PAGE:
There is water leaking out of a cup.  of the water is leaking out every minute. How many kilograms of water will be left in  minutes and  seconds, if there are  kilograms of water ,, in the cup right now?

Possible Answers:

 kilograms

None of these answers are correct

 kilograms

 kilograms

Correct answer:

 kilograms

Explanation:

Because the water is leaking at a continuous rate, we can use the exponential decay equation.

 is the decay of the problem, 12% or 0.12.  is equal to how many times the water will have a 12% decay. This can be calculated as

To calculate this we must first convert both time to seconds

Our equation is then

Example Question #5 : Radioactive Decay Equations

An animal population is dying out. There is a decrease in this number of animals by  every year. In  years, there will be  of this animal left. What is the current population of this animal today?

Possible Answers:

Correct answer:

Explanation:

This is an exponential decay problem. Therefore, we can use this equation.

 is the animal population after the 7 years.  is the animal population right now.  is the decay of the animal population every year.  is the time period of the animal populations decay. 

From the problem we know after the 7 years the animal population will be 80, so

The population is decreasing by 8% every year, therefore

 = 8% = 0.08

 is equal to the number of times a decay of 8% has occurred. Since an 8% decay happens every year, and the population is 7 years from now, the population has decayed 8%, 7 times. In other words,

These values give us,

Rearranging this equation we can solve for 

Example Question #6 : Radioactive Decay Equations

A school is losing a certain number of students each year. This year, the school has  students. Four years ago the school had  students. The yearly rate of the school losing students has been the same for the last four years. What is the school's yearly rate of losing students?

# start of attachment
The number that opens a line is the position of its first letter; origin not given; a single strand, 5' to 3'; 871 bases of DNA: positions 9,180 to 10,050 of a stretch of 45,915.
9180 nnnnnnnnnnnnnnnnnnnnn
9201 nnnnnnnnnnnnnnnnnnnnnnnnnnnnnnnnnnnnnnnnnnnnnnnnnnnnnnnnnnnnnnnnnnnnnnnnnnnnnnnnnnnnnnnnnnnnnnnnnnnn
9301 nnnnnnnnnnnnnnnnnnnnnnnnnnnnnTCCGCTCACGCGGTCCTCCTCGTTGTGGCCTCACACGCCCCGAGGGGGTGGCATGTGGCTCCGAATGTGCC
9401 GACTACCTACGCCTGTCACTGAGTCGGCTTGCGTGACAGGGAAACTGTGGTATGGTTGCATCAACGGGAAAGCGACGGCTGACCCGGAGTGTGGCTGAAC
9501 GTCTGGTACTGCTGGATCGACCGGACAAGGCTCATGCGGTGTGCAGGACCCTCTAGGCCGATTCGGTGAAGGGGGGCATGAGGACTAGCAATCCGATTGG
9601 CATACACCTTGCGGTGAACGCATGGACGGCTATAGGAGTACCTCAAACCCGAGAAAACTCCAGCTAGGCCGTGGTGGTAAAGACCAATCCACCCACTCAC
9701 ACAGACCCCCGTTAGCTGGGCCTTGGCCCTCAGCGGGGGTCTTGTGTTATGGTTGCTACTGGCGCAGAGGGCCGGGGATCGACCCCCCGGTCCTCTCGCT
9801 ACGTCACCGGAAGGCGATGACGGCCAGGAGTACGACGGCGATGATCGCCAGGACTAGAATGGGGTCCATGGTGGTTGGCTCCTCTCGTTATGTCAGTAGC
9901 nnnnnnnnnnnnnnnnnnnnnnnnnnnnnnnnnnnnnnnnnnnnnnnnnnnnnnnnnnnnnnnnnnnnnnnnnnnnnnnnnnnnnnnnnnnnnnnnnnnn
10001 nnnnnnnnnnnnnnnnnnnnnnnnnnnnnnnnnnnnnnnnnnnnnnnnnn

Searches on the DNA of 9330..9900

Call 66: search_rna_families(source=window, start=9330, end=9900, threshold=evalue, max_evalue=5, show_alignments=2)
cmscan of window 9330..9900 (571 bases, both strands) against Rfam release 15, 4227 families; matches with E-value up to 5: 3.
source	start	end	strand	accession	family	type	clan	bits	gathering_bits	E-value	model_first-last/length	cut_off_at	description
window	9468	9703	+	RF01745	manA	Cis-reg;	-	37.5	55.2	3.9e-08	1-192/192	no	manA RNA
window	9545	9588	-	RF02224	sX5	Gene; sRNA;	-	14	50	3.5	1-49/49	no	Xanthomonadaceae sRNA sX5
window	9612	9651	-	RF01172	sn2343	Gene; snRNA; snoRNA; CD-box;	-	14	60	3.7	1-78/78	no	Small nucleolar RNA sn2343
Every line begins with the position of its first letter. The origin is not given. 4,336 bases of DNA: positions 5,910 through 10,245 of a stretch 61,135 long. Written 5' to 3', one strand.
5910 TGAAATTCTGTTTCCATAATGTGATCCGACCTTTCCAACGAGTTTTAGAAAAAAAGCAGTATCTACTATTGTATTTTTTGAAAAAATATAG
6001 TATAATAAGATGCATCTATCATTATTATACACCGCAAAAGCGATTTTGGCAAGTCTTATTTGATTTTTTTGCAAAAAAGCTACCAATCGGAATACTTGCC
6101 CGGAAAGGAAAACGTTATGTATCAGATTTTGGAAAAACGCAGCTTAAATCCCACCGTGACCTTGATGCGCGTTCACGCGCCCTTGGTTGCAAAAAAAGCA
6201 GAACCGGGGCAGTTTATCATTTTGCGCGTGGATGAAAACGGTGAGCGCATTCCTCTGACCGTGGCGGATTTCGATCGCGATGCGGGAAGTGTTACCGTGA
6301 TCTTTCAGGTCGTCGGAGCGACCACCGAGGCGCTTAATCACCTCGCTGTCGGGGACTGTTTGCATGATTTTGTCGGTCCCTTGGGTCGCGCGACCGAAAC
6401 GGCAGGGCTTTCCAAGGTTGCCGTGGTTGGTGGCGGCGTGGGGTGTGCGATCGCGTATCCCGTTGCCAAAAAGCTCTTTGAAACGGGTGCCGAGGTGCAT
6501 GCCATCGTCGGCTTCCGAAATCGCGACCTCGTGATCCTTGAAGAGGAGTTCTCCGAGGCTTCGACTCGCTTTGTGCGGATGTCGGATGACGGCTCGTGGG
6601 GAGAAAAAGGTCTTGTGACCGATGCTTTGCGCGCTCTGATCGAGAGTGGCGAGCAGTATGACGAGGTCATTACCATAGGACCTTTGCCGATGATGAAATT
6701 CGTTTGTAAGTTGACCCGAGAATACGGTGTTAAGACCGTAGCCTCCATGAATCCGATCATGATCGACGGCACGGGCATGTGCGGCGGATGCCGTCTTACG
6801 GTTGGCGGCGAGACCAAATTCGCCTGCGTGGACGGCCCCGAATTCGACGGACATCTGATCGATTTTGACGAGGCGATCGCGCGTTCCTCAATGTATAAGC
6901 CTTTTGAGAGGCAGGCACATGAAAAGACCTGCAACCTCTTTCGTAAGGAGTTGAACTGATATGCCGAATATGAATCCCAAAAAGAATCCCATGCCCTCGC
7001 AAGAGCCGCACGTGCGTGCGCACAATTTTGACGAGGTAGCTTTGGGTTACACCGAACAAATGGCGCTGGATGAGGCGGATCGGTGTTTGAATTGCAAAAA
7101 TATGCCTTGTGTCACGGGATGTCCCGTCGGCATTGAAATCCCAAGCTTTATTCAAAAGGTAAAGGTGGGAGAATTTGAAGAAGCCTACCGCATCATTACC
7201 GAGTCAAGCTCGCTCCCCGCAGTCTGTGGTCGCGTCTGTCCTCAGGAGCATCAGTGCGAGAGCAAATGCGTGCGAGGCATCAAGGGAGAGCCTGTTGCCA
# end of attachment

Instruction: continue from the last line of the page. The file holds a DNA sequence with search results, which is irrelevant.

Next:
Possible Answers:

Correct answer:

Explanation:

This is an exponential decay problem, meaning that the decay of the school's students can be found using

 is the number of students currently at the school, which is 242

 is the number of students that were at the school 4 years ago, which is 591

 is the number of times the decay has occurred. Since, we are trying to find the yearly decay, the decay that happened to the school from one year to the next, and we have the number of students from 4 years ago, 

 is the decay rate of the school that we are trying to find. Because we have every number except for , we can plug the values into the equation to solve for .

 = 20%

Example Question #7 : Radioactive Decay Equations

Cells in a dish have started to decay. The cells are decaying by  every  minutes. When you left the cells there were  cells in the dish. Now there are  cells in the dish. Approximately how long did you leave the cells for?

Possible Answers:

Correct answer:

Explanation:

This is an exponential decay problem. That means that after 20 minutes 3% of the cells decay and 97% of the cells in the dish are left. To find the new amount of cells in the dish, we multiple the original number by the 97%.

The number of cells after every 20 minute interval can be calculated this way. Therefore, to find how long the cell were decaying we use,   

Which can be rewritten as,

Now we can solve for , which is the amount of time that you were gone

To solve for , we must take the log of both sides to base 10. This will give us,

Remember!  is the number of decays that the cells went through. Each decay took 20 minutes to get through, however.

Therefore, the time that you were gone is